Remember those claims of “no casualties” after the Iranians’ retaliatory missile strike for the death of Qassem Soleimani? The Pentagon has a slight update for us more than a week later. No one died in the strikes, but nearly a dozen US troops had to be evacuated afterward for potential traumatic brain injuries — perhaps only concussions.

NBC’s Richard Engel reports that the Department of Defense expects them to return to service soon, but that they had a closer call than the Pentagon first let on:

“While no U.S. service members were killed in the Jan. 8 Iranian attack … several were treated for concussion symptoms from the blast and are still being assessed,” Capt. Bill Urban, spokesman for U.S. Central Command, said in a statement.

“All personnel in the vicinity of a blast are screened for traumatic brain injury, and if deemed appropriate are transported to a higher level of care,” Urban said.

In the days after the attack, 11 service members have been transported to two hospitals, in Germany and Kuwait, for follow-up screening, Urban said.

He said that the service members were expected to return to Iraq following screening.

This raises a couple of questions about the sequence of events. Iran has hinted at contradictory narratives about its strike, bragging on one hand that they had killed 80 US troops and wounded more than two hundred more, while saying they deliberately calibrated the attack to avoid casualties. The NBC report on the strike shows, however, that they took aim at barracks and a “chow hall” where one would expect to find personnel — if the attack took place without warning. In this case, however, the troops got plenty of warning, and it’s been suggested that it might have come from the Iranians using their Iraqi contacts as go-betweens.

The more pertinent question, however, is why the Pentagon didn’t make these injuries publicly known at the time, or even the next couple of days when some of the symptoms would have begun to manifest themselves. The DoD certainly knows about the effects of blast waves after more than 16 years in Iraq, and should have been more cautious about any “no casualties” claims. A small number of concussions as a result of this attack would have still haven’t dented the US narrative after the retaliation, so it’s not clear what would have been gained from keeping that under wraps.

And of course, people will wonder whether Donald Trump was made aware of the casualties, as light as they apparently turned out to be. If not, the White House must be wondering why they weren’t kept in the loop. If they were kept in the loop, then Trump will come under considerable criticism for mischaracterizing the outcome of the attack, especially (as the clip above includes) mischaracterizing it for the purpose of campaign rallies.

It’s not the first time the American public has been given faulty information about war casualties, and this might be the least significant of those occasions. Speaking of which, the Inspector General for the Afghanistan reconstruction projects delivered a scathing report on the honesty of all three administrations involved in the war on Wednesday. This follows a Washington Post scoop a month ago on his report that everyone apparently wants to forget:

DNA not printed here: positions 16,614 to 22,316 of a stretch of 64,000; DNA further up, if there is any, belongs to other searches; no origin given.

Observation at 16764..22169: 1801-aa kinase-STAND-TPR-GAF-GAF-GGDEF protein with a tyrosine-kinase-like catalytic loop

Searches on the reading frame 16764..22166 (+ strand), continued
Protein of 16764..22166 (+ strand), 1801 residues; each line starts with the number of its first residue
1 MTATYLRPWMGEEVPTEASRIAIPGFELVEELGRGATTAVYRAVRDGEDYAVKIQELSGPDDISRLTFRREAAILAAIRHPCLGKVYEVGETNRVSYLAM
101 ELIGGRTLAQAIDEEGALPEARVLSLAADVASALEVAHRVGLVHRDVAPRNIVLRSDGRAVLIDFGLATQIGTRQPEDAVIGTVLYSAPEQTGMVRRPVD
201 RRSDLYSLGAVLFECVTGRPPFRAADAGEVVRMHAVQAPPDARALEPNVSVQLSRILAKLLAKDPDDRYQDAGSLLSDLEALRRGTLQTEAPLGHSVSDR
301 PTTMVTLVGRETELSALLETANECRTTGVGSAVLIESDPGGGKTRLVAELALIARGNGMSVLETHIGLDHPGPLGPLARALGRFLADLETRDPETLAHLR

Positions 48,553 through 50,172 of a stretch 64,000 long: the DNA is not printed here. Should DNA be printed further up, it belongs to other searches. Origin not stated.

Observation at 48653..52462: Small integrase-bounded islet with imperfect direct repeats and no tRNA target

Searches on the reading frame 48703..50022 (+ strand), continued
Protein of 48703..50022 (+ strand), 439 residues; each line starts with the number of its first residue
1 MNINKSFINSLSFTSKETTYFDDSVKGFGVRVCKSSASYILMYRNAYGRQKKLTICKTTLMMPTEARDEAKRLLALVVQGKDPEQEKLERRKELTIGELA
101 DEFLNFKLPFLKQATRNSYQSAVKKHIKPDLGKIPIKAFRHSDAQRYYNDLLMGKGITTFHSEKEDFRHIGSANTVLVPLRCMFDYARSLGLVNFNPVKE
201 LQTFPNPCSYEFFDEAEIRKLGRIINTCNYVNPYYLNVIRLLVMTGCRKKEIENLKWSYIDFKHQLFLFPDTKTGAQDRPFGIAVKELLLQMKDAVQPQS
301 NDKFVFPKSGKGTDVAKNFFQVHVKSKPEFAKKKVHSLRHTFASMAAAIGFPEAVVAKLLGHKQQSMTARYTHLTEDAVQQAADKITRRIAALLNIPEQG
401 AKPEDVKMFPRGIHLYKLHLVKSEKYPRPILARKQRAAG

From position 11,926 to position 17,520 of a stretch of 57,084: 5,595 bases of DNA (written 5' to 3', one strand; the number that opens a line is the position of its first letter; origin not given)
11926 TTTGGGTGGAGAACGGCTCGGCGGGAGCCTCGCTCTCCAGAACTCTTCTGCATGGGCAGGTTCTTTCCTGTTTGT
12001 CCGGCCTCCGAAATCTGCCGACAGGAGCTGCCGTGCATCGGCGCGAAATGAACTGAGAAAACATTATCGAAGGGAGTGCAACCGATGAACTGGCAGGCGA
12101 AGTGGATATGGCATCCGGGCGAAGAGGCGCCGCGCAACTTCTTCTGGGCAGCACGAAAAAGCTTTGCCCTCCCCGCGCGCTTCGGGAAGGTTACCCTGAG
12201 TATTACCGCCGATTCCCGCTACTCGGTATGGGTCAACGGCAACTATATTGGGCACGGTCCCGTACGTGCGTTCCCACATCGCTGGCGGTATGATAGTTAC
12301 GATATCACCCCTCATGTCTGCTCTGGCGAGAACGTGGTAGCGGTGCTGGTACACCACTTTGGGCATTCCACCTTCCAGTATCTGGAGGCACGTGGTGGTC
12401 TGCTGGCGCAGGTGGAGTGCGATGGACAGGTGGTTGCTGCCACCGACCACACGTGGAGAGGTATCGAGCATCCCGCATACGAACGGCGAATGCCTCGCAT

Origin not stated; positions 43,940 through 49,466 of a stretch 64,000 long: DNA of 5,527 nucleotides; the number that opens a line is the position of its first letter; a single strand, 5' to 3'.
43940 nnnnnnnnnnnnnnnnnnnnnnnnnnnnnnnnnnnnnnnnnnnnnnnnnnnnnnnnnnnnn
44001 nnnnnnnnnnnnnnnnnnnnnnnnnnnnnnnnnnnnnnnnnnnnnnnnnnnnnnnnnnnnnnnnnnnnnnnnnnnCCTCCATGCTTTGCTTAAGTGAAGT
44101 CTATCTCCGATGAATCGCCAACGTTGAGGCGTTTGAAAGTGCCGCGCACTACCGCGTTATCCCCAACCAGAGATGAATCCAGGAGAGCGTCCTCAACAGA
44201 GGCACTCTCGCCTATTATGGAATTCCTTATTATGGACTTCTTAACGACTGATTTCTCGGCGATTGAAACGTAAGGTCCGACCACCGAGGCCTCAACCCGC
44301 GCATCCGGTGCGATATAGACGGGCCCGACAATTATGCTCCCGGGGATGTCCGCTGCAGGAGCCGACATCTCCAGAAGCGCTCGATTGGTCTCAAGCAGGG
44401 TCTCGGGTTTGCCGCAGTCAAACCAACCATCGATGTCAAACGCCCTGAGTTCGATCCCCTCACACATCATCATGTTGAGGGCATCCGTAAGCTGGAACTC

The special inspector general for Afghanistan reconstruction told Congress Wednesday that U.S. officials have routinely lied to the public during the 18-year war by exaggerating progress reports and inflating statistics to create a false appearance of success.

“There’s an odor of mendacity throughout the Afghanistan issue . . . mendacity and hubris,” John F. Sopko said in testimony before the House Foreign Affairs Committee. “The problem is there is a disincentive, really, to tell the truth. We have created an incentive to almost require people to lie.”

As an example, Sopko said U.S. officials have lied in the past about the number of Afghan children enrolled in schools — a key marker of progress touted by the Obama administration — even though they “knew the data was bad.” He also said U.S. officials falsely claimed major gains in Afghan life expectancy that were statistically impossible to achieve.

In addition, Sopko criticized the Trump administration for classifying information that shows the war is going badly, including data on Afghan troop casualties and assessments of the Taliban’s strength.

We’ll have more on this later along with other updates on Afghanistan, but the impulse to spin is hardly limited to that theater. Even so, if this late update on casualties from the Iranian strike is part of an “odor of mendacity,” it’s really only a faint whiff. It does show how every administration is incentivized to produce only the sunniest spin on issues of war, and why a little bit of skepticism is usually a requirement in analyzing official reports, especially in the immediate aftermath of an operation.